Ev Williams took a similar approach with Obvious Corp., the studio he co-founded back in 2006 after launching Blogger. Twitter was the most successful idea to come out of Obvious, so Williams wound down operations at Obvious and worked on Twitter full time. But after stepping down as CEO of Twitter, Williams relaunched Obvious with Twitter co-founder Biz Stone. Once again, when Williams found his next big thing—the blogging platform Medium— he pulled back from Obvious to focus on Medium full time.
The second camp, however, takes a more meta approach. For people like Mike Jones of Science Inc. and John Borthwick of Betaworks, the factory model is as much about building new innovative products as it is about innovating on the business model, itself. By starting, investing in, and acquiring a slew of companies within a larger company, there’s far less pressure on any one product to generate a quick return. That’s rarely the case with venture-backed startups. “We can drive companies to quick profitability or we can build companies with long term equity that we’re excited about,” Jones says.
When Things Go Wrong
Another advantage of this approach is that each company within the portfolio can prop up the others. “We build companies in one space, and we seed invest around it, in order to help support it and draw capital to it,” says Borthwick. When something goes wrong, as it always does at startups, the companies within Betaworks have more resources available to them than they’d ever have access to on their own.
When Giphy, a Betaworks-backed search engine for GIFS, launched last year, it was flooded with demand, so much so that the system completely melted down. It was 3 am on a Saturday morning, and the Betaworks team was able to pull together an operations person from Betaworks, one of the company’s hackers in residence, and an engineer from Digg, one of Betaworks’ most successful portfolio companies. By the end of the weekend, not only was the system back up and running, but Giphy had four full-time staff members working on the company.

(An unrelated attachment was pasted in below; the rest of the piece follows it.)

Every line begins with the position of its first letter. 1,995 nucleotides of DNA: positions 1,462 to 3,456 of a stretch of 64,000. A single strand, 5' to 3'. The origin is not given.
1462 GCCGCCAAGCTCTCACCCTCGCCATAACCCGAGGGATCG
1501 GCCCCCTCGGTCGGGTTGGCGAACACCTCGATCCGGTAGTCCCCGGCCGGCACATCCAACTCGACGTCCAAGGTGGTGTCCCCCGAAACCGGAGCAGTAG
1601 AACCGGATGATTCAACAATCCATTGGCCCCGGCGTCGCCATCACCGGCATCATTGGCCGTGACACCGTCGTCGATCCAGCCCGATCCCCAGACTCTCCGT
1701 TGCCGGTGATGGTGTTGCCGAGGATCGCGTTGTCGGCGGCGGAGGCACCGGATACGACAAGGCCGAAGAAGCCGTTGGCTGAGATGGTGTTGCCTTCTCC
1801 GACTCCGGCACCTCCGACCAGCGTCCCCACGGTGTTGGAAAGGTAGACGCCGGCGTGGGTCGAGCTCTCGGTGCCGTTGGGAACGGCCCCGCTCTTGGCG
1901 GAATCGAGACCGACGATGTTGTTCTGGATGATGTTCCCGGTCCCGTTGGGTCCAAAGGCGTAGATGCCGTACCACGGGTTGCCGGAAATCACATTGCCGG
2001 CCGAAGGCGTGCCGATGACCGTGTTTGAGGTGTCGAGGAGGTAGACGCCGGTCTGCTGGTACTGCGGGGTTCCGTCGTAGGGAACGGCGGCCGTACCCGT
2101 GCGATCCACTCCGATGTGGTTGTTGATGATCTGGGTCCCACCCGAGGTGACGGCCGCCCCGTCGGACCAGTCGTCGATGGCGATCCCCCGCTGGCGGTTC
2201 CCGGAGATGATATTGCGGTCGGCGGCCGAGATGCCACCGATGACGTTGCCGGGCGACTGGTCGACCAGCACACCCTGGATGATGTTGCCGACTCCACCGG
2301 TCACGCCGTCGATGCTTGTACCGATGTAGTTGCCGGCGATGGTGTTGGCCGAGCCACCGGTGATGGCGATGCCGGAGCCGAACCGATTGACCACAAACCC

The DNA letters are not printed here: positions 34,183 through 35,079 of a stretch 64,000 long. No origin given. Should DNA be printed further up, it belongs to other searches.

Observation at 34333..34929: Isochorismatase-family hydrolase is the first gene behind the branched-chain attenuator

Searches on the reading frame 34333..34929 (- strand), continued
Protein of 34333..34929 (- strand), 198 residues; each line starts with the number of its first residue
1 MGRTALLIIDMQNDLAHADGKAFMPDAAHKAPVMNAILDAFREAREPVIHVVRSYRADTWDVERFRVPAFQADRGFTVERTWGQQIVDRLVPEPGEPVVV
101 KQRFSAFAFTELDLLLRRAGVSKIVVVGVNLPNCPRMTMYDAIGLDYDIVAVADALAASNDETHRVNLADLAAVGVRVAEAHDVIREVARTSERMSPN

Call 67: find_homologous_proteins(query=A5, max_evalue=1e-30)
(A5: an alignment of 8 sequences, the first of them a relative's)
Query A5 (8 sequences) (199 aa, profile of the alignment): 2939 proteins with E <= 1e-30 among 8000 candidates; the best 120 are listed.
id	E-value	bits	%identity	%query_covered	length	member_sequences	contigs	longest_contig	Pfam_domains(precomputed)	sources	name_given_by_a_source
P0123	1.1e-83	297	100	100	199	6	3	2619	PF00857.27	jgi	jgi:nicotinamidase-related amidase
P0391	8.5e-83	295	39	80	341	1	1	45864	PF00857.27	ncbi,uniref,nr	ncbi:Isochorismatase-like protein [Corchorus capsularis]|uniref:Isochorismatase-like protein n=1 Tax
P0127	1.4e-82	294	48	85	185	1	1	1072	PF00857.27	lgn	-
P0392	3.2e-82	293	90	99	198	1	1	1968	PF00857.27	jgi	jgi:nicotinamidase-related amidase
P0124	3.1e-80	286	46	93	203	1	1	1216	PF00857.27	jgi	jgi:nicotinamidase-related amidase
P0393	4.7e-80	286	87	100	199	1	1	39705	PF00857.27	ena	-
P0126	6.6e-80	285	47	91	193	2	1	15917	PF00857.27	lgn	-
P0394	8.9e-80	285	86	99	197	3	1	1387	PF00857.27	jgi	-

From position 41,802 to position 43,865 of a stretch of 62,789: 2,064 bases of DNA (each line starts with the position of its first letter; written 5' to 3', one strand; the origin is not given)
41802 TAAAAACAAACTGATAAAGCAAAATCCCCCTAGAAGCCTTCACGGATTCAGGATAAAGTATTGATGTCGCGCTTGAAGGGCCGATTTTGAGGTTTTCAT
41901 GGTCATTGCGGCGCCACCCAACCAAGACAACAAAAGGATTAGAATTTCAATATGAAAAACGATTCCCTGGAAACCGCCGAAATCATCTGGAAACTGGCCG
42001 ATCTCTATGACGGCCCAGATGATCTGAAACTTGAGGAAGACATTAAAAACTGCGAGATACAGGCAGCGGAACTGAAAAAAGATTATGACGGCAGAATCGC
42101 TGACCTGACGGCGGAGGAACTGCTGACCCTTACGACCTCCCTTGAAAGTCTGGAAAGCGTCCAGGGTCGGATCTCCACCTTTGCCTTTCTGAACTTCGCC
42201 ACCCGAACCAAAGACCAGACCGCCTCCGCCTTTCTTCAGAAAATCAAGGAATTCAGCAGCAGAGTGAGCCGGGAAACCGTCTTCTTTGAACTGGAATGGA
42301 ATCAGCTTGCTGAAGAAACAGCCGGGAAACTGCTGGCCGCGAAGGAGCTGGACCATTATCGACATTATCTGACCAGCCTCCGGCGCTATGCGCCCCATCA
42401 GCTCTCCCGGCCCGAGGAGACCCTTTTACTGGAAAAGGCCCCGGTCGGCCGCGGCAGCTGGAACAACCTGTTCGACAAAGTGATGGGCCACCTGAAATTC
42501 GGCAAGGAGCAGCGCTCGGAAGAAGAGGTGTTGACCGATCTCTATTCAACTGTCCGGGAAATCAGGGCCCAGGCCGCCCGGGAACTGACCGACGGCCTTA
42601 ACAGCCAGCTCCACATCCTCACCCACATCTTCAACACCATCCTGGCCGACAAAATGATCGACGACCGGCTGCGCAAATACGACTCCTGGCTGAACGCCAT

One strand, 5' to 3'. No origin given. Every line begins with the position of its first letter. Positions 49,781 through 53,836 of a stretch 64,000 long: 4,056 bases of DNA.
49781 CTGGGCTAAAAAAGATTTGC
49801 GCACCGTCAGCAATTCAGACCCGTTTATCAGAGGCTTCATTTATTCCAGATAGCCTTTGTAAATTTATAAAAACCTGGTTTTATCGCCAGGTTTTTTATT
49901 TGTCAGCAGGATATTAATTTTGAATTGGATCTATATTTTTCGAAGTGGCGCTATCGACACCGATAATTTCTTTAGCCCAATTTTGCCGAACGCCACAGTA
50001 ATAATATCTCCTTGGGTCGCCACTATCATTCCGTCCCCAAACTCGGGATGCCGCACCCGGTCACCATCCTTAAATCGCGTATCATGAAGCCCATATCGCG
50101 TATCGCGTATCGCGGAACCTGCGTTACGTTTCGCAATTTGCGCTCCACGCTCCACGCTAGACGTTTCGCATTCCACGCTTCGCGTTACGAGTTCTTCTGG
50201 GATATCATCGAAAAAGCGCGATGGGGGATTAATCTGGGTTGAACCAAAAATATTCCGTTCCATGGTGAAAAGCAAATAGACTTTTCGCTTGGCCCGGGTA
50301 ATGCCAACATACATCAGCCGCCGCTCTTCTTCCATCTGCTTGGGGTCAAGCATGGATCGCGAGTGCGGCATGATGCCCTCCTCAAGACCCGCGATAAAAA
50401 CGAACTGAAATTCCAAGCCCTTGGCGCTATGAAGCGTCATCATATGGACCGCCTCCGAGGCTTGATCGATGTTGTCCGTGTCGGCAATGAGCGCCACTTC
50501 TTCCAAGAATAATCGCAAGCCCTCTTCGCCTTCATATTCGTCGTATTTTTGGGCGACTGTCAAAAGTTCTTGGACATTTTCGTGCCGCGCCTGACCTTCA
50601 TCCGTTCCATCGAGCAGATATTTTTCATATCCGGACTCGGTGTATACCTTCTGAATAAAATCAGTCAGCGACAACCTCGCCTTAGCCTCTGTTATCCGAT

“We saved the tech infrastructure, so we could sustain the demand, and essentially printed an amazing team, all in a matter of days,” says Paul Murphy, a partner at Betaworks and CEO of another Betaworks startup, the mobile gaming company Dots. “The typical process would have been, ‘Let’s start fundraising, and then build the team.’ By that point, you’ve lost momentum. You can’t even put into numbers how much that’s worth.”
The Success Conundrum
But there are some drawbacks to a model like this. What happens, for instance, when one company becomes a breakout hit? Does it overshadow every other project and the people working to build them?
Jones, for one, says he never plans to become CEO of any one of these companies. Science Inc., he says, is the product. Borthwick feels the same way about Betaworks, and yet, he understands that some day, an idea may come along that demands all his time and attention. “I’m certainly never going to compromise the opportunity, if one of these companies gets so big that I just need to feed it,” he says. “But on the flip side, my hope is we can build a brand and platform over time that can sustain a massive hit.”
The other worry is that this kind of thing can end up killing what startups are good at. Startups are often immune to the kind of innovation stagnation that larger companies face, because the ideas and the teams behind them are fresh, but what happens when you begin to codify how a startup is made and begin pumping them out like widgets on an assembly line? How much gets lost in the process?
You Can’t Manufacture Magic
What’s more, there’s no guarantee that lightning will strike twice, no matter how successful that entrepreneur was the first time around. That was the case for YouTube founders Chad Hurley and Steve Chen, the very twosome that launched one of the defining tech companies of a generation. But when they tried to replicate that magic with a startup studio called Avos Systems, they were much less successful. Earlier this year, VentureBeat reported Avos was laying off 80 percent of its staff.
“A lot of entrepreneurs are motivated to understand how to make their success repeatable,” says Prof. Williams. “But what they have to recognize is there’s a lot of luck involved in entrepreneurship, and most entrepreneurs in the tech sector might only get lucky once.”